Excel + Plaid

For you spreadsheet jockeys out there, Microsoft also has some good news, especially if you want to use Excel to manage your personal budgets.

In partnership with Plaid, you can now link your bank accounts to Excel and import all of your expenses into your spreadsheets. With that, you can then categorize your spend and build your own personal Mint. This feature, dubbed “Money in Excel,” will launch in the U.S. in the coming months.

In addition, Excel is getting a lot more cloud- and AI-driven data types that now cover over 100 topics, including nutrition, movies, places, chemistry and — because why not — Pokémon. Like some of the previous features, this is an extension of the work Microsoft did on Excel in the last few years, starting with the ability to pull in stock market and geographical data.

And just like with the previous set of features, you’ll need a Microsoft 365 subscription to get access to these additional data types. Otherwise, you’ll remain restricted to the stock market and geography data types, which will become available to Office Insiders in the spring and then Personal and Family subscribers in the U.S. in the coming months.

Outlook gets more personal

Even though you may want to forget about Outlook and ignore your inbox for a while, Microsoft doesn’t. In Outlook on the web, you can now link your personal and work calendars to ensure you don’t end up with a work meeting in the middle of a personal appointment, because Chris from marketing really needs another sync meeting during your gym time even though a short email would suffice.

Outlook for Android can now summarize and read your emails aloud for you, too. This feature will roll out in the coming months.

Family Safety

While most of the new features here focus on existing applications, Microsoft is also launching one completely new app: Microsoft Family Safety. This app is coming to Microsoft 365 subscribers on iOS and Android and will bring together a set of tools that can help families manage their online activities and track the location of family members.

The app lets families manage the screen time of their kids (and maybe parents, too) across Windows, Android and Xbox, for example. Parents can also set content filters that only allow kids to download age-appropriate apps. But it also allows parents to track their kids in the real world through location tracking and even driving reports. This, as Mehdi stressed, is a feature that kids can turn off, but they’ll probably have to explain themselves to their parents then. Indeed, he stressed that a lot of what the app does is give parents a chance to have a dialog with their kids. What makes the service unique is that it works across platforms, with iOS support coming in the future.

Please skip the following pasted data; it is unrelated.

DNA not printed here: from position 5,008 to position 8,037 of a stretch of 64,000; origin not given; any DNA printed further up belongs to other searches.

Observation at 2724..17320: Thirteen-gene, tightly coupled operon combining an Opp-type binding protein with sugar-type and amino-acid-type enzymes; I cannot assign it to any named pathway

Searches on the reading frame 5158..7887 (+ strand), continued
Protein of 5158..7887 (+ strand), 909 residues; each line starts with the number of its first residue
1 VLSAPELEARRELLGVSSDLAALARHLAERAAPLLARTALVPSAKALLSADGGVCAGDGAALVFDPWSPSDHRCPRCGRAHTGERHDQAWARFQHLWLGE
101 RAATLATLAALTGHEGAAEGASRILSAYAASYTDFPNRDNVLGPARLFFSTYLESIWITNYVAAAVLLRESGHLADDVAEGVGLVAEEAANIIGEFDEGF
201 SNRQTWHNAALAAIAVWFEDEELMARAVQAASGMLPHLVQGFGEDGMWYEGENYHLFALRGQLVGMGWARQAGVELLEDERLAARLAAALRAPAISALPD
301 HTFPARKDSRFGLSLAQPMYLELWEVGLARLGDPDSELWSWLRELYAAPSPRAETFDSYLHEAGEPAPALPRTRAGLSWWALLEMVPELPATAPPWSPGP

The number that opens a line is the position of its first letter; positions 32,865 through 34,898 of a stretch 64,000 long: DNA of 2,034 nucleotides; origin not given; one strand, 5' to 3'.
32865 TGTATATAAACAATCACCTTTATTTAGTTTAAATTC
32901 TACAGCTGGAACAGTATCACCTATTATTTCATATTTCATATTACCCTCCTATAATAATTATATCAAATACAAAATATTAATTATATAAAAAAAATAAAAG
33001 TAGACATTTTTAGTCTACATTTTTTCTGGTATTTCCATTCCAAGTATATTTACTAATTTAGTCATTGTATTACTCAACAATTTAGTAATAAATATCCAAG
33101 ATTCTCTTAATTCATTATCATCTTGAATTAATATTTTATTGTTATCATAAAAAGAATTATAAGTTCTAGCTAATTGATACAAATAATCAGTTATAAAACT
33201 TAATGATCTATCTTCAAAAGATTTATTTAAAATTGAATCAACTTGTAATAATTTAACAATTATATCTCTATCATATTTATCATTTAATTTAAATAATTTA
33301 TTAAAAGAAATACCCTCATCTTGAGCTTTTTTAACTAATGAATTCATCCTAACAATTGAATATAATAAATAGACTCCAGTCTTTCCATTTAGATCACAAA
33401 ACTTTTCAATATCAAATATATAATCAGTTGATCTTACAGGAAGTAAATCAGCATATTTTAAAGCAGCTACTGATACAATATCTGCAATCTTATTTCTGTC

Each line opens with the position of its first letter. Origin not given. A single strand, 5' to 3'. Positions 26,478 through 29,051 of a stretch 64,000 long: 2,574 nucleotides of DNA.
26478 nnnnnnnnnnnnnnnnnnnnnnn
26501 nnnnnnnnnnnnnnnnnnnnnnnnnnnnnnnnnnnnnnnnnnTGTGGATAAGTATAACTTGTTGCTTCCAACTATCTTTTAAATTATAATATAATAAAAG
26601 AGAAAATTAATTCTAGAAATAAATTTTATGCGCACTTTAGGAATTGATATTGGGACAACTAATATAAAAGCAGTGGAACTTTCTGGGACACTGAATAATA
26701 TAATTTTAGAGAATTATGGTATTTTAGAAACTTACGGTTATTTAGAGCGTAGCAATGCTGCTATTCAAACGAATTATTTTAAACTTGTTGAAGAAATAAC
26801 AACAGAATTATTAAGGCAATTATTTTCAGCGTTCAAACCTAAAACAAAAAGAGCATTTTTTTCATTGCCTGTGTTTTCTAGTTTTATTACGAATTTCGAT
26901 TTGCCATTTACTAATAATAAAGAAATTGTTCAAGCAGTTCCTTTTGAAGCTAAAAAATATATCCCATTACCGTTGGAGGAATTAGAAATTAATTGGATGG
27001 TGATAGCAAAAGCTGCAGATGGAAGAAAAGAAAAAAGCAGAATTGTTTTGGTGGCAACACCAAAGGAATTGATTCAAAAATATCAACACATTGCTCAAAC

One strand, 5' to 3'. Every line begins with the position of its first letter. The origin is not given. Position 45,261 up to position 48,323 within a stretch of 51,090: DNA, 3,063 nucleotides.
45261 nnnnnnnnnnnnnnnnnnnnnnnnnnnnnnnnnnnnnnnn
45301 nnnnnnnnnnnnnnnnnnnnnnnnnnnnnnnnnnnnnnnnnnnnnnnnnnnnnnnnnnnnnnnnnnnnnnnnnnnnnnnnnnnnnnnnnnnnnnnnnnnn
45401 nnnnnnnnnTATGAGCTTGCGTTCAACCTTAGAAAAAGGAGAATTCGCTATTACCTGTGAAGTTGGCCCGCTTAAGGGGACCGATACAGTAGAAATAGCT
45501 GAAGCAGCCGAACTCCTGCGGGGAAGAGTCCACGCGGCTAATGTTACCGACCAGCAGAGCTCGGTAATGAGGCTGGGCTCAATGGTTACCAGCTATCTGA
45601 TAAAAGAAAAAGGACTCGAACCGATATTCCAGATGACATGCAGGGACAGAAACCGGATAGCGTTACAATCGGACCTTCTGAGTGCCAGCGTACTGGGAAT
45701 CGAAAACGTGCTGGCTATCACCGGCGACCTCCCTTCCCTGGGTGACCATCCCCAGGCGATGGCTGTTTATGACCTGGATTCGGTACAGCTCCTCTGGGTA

This app is launching as a limited preview now and will be available in the coming months (I think you can spot a trend here).

Partner benefits

Mehdi noted that Microsoft is also partnering with companies like Adobe, Bark, Blinkist, Creative Live, Experian, Headspace and TeamSnap to provide Microsoft 365 subscribers with additional benefits like limited-time access to their products and services. Subscribers will get three months of free access to Adobe’s Creative Cloud Photography plan, for example.

At the core of today’s updates, though, is a mission to bring a lot of the productivity tools that people know from their work life to their personal life, too, with the personal edition of Teams being the core example.

“We’re very much excited to bring this type of value — not increase the price of Office 365 — take a big step forward, and then move to this,” Mehdi said. “We think now more than ever, it is valuable for people to have the subscription service for their life that helps them make the most of their time, protects their family, lets them develop and grow. And our goal or aspiration is: Can we give you the most valuable subscription for your life? I know people value their video subscriptions and music subscriptions. Our aspiration is to provide the most valuable subscription for your life via Microsoft 365 Personal and Family.”

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Security lapse exposed Republican voter firm’s internal app code

Posted by | Android, arizona, Cambridge Analytica, computing, Facebook, founder, Georgia, montana, Ohio, operating systems, photo sharing, Security, social media, Software, TechCrunch, UpGuard | No Comments